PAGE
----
TextEdit, a Hidden Powerhouse That Comes Free with OS X
Eric Schwarz - 2003.03.26
From day one, the Mac has come with a word processor. Except for MacWrite, which shipped with the earliest Mac, they were usually pretty useless, except maybe HTML editing, viewing ReadMe files, and creating universal .txt files. They've improved over the years, from TeachText, to SimpleText, to TextEdit in OS X.
Due to the reputation of its older relatives, TextEdit is usually overlooked.
TextEdit is surprisingly powerful, although few activate its hidden features. It uses the somewhat standard RTF format for formatted documents and .txt for plain text. Besides it being a really Cocoa application - allowing the full compliment of OS X goodies (Text Palette, Color Picker, Services, Quartz, etc.) - it boasts (or merely whispers) some features that AppleWorks doesn't have, such as spell-check-as-you-type and multiple-level undoes.
Granted, it is missing some features that are found in Word and AppleWorks, but for most things it's rather useful. I've switched from the aging AppleWorks 6 to TextEdit, not only because it's more stable, but it "matches" OS X better. Hopefully the word processing module of the rumored "iWorks" suite will be a more powerful version of this.
TextEdit as a Real Word Processor
TextEdit is pretty bland to begin with - there are a few things you'll need to do to make it comparable to anything (this assumes you're using Jaguar - if you have 10.1, the instructions are a little different). First, open the preferences, and choose Rich Text and Wrap to Page under New Document Attributes. Next, set your default fonts, and pick Check spelling as you type and Show ruler under Editing.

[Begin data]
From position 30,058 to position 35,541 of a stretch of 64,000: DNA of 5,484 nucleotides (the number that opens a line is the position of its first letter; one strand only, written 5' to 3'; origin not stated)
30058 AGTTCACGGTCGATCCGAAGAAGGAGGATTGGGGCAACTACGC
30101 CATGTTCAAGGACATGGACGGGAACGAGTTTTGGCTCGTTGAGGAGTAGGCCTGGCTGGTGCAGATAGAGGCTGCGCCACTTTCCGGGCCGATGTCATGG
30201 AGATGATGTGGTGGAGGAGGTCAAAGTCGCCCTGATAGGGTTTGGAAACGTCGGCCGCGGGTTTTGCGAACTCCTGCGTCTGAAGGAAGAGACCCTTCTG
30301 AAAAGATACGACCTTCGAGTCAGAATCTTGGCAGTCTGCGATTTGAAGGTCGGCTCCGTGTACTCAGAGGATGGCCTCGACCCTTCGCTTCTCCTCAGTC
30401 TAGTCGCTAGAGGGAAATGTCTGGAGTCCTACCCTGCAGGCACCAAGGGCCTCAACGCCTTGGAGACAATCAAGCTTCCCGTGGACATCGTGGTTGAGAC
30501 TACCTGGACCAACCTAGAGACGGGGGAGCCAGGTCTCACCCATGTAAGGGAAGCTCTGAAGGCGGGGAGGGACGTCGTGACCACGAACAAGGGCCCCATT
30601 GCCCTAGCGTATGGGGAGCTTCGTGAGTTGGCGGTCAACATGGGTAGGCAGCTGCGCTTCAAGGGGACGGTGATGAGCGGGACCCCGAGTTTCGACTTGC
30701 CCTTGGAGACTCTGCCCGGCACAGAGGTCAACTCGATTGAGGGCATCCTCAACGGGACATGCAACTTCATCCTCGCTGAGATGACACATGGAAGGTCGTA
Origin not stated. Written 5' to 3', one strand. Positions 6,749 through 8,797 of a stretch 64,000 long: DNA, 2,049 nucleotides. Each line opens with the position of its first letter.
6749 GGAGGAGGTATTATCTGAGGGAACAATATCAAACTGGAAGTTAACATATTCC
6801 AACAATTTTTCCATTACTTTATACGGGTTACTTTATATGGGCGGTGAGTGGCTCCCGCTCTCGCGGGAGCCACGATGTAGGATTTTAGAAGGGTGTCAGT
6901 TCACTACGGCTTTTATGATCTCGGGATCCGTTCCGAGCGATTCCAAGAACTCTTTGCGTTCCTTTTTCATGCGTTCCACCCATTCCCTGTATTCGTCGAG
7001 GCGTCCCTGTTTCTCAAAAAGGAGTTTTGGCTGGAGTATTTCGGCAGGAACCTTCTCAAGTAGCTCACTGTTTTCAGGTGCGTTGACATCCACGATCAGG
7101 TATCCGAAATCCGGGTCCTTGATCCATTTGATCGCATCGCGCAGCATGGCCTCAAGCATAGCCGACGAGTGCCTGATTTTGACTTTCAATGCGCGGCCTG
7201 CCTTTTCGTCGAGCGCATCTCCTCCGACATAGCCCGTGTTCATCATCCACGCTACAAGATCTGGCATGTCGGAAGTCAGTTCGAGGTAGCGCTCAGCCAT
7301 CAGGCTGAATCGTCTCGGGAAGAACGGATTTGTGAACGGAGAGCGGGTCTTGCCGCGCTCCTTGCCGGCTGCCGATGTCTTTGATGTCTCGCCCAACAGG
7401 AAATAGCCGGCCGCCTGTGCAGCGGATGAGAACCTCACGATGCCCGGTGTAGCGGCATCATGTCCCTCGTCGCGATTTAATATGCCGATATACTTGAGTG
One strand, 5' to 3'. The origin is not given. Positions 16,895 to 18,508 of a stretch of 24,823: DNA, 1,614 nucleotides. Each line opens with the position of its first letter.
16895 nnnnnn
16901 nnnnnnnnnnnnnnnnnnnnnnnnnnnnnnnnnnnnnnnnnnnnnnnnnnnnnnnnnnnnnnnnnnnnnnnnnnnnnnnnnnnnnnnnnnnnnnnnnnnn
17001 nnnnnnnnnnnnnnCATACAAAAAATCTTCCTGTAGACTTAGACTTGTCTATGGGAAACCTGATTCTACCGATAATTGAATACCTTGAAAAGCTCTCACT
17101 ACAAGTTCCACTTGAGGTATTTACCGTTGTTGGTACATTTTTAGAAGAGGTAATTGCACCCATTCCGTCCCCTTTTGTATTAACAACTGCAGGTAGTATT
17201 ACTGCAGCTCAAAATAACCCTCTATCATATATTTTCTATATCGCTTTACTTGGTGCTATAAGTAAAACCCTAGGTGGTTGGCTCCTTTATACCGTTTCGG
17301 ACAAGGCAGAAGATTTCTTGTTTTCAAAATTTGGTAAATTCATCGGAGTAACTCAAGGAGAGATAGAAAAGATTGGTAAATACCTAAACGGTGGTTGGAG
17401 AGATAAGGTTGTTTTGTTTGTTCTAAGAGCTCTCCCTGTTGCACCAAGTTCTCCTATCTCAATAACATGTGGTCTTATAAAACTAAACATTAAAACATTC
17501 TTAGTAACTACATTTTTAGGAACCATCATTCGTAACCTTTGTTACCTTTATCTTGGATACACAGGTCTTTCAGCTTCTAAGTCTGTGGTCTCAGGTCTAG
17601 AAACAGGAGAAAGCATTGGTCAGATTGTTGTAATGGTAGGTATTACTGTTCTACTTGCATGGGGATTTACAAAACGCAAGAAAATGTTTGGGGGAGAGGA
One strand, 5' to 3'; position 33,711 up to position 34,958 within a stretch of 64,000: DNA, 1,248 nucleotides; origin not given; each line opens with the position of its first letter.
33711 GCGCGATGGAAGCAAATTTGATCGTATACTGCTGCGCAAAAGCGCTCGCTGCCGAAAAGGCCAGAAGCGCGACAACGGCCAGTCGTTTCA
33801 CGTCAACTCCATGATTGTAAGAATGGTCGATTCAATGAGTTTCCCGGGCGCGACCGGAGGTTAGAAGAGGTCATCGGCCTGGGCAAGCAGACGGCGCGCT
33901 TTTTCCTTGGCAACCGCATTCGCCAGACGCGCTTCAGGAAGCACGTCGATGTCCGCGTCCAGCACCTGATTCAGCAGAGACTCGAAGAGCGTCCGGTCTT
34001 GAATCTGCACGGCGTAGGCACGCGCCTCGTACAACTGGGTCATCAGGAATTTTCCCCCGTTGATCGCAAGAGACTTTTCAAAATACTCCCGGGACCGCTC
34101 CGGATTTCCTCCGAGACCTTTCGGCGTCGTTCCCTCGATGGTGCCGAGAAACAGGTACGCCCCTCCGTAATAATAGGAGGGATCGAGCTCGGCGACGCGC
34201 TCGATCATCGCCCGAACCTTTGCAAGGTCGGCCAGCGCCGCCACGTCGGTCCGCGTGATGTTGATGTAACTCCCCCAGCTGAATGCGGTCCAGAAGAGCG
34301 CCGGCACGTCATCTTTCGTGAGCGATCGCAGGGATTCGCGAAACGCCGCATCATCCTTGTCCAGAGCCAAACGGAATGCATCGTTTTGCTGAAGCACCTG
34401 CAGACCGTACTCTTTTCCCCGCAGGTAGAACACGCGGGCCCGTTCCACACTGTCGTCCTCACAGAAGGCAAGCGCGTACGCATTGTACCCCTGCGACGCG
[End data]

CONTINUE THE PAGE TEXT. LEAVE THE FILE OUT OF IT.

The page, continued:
By pressing command-R, you will see a ruler, not unlike that in most word processors, complete with alignment, line spacing, and tabs. It's a bit plain, but it works. By pressing command-T, you will get the standard OS X font window. Again, not fancy, but also not much of a drain on resources.
TextEdit can open and edit HTML files as either the source or WYSIWYG. [Editor's note: That's either/or. You can't toggle between the two modes.]
Besides that, TextEdit features find and replace (not so hidden) and some high-end font tools. You can place pictures and other documents in TextEdit documents and export documents for Word and AppleWorks.
Although you must convert Word and AppleWorks files to RTF before they can be opened in TextEdit, it's not that much of a hassle.
TextEdit Might Just Be What You Need
If you only use the word processing module from AppleWorks or think Word is just too darned expensive, you might want to try TextEdit as your main word processor. Judging from improvements since the version that came with OS X 10.1, it's bound to get even better.
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